In 2008, CRITFC’s member tribes agreed to these priorities concerning the management of spring season fisheries:
Priority #1: Meet the traditional ceremonial needs of the tribes. The tribes will issue ceremonial gillnet permits to meet this need. The tribes will meet in the winter/spring to determine the appropriate portion of the total allowed tribal spring chinook harvest that will be set aside for ceremonial use and will agree to a percentage of that total allocation to be harvested by each of the four tribes.
Priority #2: Keep the platform/hook-and-line fishery open for subsistence use all year. Generally, the tribes will set ceremonial permit levels and timing of permits so that even if the run size is reduced, the platform fishery will still be able to remain open for subsistence use.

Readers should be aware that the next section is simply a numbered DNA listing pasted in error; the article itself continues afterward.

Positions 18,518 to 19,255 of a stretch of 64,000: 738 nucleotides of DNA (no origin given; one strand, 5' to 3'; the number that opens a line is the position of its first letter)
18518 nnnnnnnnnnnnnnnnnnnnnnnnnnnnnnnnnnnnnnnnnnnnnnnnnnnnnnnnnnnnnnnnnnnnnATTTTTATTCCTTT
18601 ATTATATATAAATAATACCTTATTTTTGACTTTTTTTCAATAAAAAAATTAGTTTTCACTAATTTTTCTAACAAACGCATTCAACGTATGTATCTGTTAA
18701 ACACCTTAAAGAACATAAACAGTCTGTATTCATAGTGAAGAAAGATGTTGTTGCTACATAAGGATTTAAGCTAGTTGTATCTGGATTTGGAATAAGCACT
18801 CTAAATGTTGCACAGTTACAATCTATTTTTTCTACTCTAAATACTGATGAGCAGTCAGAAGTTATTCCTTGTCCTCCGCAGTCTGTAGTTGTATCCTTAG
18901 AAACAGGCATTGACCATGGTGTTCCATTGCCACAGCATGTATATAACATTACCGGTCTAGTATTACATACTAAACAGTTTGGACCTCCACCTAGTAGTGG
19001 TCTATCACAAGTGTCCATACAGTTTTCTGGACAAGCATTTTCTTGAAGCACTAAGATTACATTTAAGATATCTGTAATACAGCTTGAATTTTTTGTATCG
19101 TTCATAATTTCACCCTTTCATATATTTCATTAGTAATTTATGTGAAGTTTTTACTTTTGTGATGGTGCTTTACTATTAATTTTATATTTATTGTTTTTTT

Priority #3: Commercial fisheries. Commercial fisheries may include sales of platform and hook-and-line caught fish and may include commercial gillnet fisheries if there are sufficient impacts. The tribes will pace any commercial fisheries so as to not put the subsistence platform fishery at risk.
Below Bonneville Dam: The tribes generally prioritize the Zone 6 fishery over the fishery below Bonneville Dam.